Junction rule change could prevent left-hook danger, say campaigners as petition launched
Laura Laker December 8 2016
Highway Code changes proposed by British Cycling and the AA to give way when turning could improve safety and pave the way for better cycle infrastructure in the UK
British Cycling, the AA and pedestrian groups are calling for a universal rule to give way when turning, to reduce left hook risks for those cycling and walking, and have launched a petition to drum up support.
At the moment, they say, the Highway Code features 14 rules relating to walking and cycling at junctions, which are unclear, often with a different emphasis, while failing to cover all scenarios.
The proposal, based on research commissioned by British Cycling, is to make one rule, requiring those driving or cycling to give way when turning to people going straight on. At the moment a lack of clarity and legal protection for cyclists and pedestrians against turning traffic mean councils are reluctant to provide innovative infrastructure, instead building “stop-start” bike lanes which, research suggests, undermines safety, rather than protecting cyclists.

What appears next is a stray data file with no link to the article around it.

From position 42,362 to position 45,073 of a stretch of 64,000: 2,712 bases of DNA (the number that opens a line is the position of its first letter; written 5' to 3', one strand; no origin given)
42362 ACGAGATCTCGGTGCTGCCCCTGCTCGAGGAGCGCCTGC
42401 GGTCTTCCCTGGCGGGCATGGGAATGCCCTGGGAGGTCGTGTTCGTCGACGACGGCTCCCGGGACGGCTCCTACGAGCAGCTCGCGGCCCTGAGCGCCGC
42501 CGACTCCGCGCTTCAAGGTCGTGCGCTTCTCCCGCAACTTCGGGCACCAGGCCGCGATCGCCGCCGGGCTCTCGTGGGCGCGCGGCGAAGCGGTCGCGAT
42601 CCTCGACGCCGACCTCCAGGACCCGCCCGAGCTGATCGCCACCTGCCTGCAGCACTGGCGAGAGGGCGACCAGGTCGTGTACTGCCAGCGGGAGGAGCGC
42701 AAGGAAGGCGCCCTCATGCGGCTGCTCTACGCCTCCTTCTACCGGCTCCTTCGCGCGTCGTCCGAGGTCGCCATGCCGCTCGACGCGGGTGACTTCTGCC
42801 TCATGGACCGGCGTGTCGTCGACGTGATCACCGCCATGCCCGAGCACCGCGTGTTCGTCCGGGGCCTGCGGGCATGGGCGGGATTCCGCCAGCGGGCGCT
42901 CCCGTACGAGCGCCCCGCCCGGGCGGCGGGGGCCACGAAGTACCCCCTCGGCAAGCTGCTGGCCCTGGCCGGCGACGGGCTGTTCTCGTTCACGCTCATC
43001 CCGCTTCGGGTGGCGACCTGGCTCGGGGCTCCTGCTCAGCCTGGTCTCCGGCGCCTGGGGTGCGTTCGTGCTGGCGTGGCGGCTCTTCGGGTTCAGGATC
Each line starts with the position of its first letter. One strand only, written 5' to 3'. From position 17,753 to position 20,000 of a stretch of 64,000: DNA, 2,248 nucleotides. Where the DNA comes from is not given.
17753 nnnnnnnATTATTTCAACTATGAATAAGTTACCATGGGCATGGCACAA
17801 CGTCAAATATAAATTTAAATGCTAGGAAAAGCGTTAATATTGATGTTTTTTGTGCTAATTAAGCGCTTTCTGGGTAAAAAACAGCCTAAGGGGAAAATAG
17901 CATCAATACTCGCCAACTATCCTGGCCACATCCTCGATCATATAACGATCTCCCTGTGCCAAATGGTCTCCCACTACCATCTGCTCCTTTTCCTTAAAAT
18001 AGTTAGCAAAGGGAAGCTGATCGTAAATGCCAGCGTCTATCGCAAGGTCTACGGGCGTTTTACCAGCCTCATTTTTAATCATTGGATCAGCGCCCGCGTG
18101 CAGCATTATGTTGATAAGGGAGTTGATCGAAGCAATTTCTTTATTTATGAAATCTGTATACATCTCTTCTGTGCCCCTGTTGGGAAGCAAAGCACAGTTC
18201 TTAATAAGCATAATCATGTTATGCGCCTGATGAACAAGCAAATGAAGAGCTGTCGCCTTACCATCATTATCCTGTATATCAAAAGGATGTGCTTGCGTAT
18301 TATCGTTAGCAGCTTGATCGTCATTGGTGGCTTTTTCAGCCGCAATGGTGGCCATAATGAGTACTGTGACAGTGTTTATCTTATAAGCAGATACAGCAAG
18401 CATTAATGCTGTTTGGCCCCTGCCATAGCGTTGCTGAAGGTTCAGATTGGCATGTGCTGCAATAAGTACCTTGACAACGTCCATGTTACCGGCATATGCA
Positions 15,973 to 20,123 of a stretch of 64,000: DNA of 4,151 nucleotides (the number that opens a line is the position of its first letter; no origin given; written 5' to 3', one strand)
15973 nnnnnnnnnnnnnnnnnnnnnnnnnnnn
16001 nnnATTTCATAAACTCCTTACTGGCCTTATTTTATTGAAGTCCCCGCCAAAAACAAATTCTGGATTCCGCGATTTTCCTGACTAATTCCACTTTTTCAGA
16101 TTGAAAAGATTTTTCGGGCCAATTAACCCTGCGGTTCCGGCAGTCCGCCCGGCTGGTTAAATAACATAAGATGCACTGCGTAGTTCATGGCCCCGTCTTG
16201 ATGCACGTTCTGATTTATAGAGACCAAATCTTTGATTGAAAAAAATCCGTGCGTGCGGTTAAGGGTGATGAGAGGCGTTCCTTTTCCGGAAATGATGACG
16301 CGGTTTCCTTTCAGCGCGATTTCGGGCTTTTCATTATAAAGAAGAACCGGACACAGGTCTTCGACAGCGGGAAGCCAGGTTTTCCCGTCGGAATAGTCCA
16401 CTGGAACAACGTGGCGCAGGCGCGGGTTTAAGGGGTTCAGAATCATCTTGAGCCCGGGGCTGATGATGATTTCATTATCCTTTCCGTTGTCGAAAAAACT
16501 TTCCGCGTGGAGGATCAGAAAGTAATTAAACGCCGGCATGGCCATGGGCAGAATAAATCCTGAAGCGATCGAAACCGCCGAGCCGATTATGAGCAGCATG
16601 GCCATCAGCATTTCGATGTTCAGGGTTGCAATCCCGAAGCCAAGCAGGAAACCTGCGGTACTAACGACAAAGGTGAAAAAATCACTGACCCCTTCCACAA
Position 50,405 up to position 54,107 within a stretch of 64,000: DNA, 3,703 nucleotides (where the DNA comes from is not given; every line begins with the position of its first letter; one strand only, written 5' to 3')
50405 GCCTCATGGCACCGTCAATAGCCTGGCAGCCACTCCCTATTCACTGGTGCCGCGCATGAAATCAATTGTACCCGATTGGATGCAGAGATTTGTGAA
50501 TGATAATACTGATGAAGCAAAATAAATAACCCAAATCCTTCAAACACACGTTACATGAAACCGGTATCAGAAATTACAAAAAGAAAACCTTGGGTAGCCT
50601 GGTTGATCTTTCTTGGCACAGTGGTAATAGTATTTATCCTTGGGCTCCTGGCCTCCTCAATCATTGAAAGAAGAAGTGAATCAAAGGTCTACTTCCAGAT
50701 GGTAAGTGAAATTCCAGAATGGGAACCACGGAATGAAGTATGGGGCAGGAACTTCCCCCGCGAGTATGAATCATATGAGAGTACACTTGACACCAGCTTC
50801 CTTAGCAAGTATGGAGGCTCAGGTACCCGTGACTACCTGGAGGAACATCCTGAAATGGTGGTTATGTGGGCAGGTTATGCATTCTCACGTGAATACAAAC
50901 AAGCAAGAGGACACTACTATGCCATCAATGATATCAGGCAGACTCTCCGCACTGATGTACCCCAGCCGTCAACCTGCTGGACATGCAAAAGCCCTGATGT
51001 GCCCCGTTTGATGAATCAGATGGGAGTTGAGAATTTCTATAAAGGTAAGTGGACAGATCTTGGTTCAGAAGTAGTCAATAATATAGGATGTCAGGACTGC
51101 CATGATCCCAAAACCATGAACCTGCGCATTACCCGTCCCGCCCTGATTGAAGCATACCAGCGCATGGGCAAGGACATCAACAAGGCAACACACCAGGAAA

Chris Boardman, British Cycling’s policy adviser, said the proposals would eliminate confusion and encourage more people to walk and cycle.
“Whether driving, cycling or walking, negotiating a junction is the most hazardous manoeuvre you can make on the road – this is evidenced by the fact that nearly two thirds of motor vehicle collisions take place at junctions,” he said.
“There are at least 14 different rules in the Highway Code which relate to people walking and cycling at junctions, and it can be difficult for anyone to interpret what is the correct behaviour. A change needs to be made – the rules need to be simple and unambiguous.
Edmund King, AA president, said: “It would be beneficial for all road users if the Highway Code simplified the rules at junctions where a disproportionate amount of injury crashes occur.”
The new proposal follows research conducted on behalf of British Cycling, and is based on Danish, Dutch and Swedish models where vehicles travelling straight give way to pedestrians as well as cyclists crossing side roads, riding on cycle lanes on the inside of traffic.